Dialogue: The Art of Thinking Together

Book Club: Isaacs, W. (2008). Dialogue: The art of thinking together. Crown Business. [GoodReads review]

This book was suggested as part of preparation for participating in an Unconference. The purpose for this resource was to maximise the limited time, within a group of people with an interest in education but who were not known to each other, so to enable conversation and dialogue to occur in the one day timeframe. 

Dialogue is about “shared inquiry, a way of thinking and reflecting together”(pg. 9). 

This inquiry can involve telling stories and the ability to think and talk together. How we think does affect how we talk, with relation to our held memory and emotions.

“Dialogue is a practice for deliberately and consciously evoking powerful conversations like these” (pg 70).

The aim is to create mutual respect, coordination and connection within a group of people.  

  1. Listening
  2. Respecting
  3. Suspending
  4. Voicing 

Why is this important, well dialogue occurs in all walks of life. This approach can be used to work together, resolve conflicts (be warned this is not an easy process, the book provides many examples of dialogic discussion) and solve problems. The aim is to empower and create new ways of thinking and working together.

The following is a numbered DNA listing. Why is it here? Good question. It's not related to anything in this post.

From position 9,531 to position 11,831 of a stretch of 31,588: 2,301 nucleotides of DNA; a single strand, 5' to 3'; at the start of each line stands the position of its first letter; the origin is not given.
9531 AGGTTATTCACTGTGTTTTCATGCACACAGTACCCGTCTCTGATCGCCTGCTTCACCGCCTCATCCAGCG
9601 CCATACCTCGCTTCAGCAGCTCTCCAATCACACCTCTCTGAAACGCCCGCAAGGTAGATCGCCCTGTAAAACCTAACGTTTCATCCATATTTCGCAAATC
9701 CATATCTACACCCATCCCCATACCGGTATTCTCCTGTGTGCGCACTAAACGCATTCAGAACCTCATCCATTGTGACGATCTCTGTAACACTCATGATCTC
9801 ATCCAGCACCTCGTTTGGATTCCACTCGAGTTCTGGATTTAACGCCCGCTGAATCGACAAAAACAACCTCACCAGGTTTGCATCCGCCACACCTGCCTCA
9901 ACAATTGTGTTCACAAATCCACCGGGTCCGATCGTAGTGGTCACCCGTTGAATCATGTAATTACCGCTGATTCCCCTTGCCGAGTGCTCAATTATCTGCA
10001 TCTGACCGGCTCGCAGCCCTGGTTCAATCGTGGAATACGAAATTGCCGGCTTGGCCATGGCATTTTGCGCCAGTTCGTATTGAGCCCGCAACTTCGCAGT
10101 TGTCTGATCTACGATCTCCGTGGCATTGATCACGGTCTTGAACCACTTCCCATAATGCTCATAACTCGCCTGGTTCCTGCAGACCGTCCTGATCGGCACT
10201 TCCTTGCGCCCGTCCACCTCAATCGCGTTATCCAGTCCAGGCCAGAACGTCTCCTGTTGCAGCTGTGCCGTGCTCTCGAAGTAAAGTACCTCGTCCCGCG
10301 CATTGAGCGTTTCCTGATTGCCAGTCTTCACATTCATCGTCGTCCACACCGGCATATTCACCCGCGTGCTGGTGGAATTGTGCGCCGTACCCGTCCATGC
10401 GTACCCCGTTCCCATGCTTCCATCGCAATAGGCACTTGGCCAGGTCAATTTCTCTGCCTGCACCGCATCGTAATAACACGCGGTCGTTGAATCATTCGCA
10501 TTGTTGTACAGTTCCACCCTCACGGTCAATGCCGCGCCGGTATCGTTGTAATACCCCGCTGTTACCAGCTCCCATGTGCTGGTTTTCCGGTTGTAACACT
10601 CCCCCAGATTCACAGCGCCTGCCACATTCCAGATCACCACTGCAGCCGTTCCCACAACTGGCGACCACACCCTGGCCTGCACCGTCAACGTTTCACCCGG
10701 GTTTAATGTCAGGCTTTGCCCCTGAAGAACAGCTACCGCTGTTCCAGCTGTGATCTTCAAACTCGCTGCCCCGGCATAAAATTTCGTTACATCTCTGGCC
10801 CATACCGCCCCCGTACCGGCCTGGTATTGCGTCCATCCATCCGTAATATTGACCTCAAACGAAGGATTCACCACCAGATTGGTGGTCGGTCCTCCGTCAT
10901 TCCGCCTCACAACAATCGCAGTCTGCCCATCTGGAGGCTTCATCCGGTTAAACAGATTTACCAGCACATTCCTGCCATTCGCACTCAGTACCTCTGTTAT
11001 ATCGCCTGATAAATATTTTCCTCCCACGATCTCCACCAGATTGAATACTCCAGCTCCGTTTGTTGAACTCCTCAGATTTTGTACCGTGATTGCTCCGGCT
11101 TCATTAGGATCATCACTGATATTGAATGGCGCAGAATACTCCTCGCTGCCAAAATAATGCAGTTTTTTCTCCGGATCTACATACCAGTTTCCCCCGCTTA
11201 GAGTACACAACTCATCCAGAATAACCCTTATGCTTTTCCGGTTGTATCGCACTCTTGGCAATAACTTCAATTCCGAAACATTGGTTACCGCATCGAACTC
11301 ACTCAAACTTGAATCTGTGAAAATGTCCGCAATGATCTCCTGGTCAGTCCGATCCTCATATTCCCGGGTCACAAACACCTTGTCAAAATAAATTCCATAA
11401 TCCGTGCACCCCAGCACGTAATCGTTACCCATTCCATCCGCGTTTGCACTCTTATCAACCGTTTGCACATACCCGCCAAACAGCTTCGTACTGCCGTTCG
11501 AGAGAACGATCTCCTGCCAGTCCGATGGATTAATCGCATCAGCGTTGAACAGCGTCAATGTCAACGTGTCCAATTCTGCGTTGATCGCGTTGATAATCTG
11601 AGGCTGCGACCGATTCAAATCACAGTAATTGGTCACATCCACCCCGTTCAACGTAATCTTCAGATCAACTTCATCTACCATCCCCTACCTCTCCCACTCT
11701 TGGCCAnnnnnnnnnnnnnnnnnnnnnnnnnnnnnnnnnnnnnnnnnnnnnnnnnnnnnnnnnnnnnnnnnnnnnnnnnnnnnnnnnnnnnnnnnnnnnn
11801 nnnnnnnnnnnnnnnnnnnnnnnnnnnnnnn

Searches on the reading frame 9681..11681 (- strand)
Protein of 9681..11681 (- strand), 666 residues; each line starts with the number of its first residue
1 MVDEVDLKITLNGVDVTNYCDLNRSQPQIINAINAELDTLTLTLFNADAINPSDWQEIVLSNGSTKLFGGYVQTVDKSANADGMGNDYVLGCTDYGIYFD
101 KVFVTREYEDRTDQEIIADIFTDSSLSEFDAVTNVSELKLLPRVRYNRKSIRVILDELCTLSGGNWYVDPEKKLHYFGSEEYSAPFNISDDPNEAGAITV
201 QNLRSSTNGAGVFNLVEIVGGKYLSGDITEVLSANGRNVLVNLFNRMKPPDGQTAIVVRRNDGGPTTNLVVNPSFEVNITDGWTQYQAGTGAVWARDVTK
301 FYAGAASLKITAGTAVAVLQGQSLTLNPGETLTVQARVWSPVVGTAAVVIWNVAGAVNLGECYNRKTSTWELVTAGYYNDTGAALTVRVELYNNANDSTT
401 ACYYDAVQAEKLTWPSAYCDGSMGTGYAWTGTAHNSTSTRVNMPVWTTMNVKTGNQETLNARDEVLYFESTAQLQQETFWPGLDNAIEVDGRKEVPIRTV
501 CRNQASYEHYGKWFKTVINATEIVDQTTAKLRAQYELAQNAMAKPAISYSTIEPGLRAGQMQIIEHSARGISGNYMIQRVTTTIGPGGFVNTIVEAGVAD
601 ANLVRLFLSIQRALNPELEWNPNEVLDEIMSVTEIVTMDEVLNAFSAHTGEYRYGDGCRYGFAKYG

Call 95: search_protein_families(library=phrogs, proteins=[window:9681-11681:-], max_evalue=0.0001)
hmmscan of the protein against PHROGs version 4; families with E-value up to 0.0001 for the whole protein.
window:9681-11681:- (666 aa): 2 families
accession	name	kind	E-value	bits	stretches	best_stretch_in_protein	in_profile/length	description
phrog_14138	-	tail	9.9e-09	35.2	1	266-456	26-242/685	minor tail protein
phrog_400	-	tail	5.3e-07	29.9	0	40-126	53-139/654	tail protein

3 Levels of action in a dialogue (pg. 29-30):

  1. Produce coherent actions: do what we say,
  2. Create fluid structures of interaction,
  3. Provide an environment for dialogue to occur.

Path to Dialogue

Purpose of Dialogue

  • determine what is the problem?
  • In the world of information overload, dialogue can determine what truly matters to us?
  • Build capacity for new behaviour.
  • Learn to inquire together.

4 Principles of Dialogue

  1. Participation
  2. Unfolding
  3. Awareness
  4. Coherence

Learn to Listen

  • Prepare to listen
  • Learn to be present
  • What are you thinking?
  • Use reflective listening, see how others are experiencing the situation
  • Listen together

Listening Together

  • Respecting boundaries, but not being passive
  • Wholeness of the conversation
  • Awareness, the ability to suspend directions/opinions using reflection in action
  • Foster enquiry
  • Voice

The Environment

  • The container: for a rich field of interaction
  • Psychological safety

Keywords: Dialogue; Dialogic: Listening; Respect; Voice; Change Management

References

Argyris, C. (1977). Double loop learning in organizationsHarvard business review55(5), 115-125.

Argyris, C., & Schon, D. A. (1974). Theory in practice: Increasing professional effectiveness. Jossey-Bass.

Bohm, D., & Peat, F. D. (2010). Science, order and creativity. Routledge.

Isaacs, W. (2008). Dialogue: The art of thinking together. Crown Business. [GoodReads review]

Isaacs, W. N. (1993). Taking flight: Dialogue, collective thinking, and organizational learningOrganizational dynamics22(2), 24-39.

Yacavone, M. (2010). A Summary of… David Kantor’s Four-Player Model of Communication.

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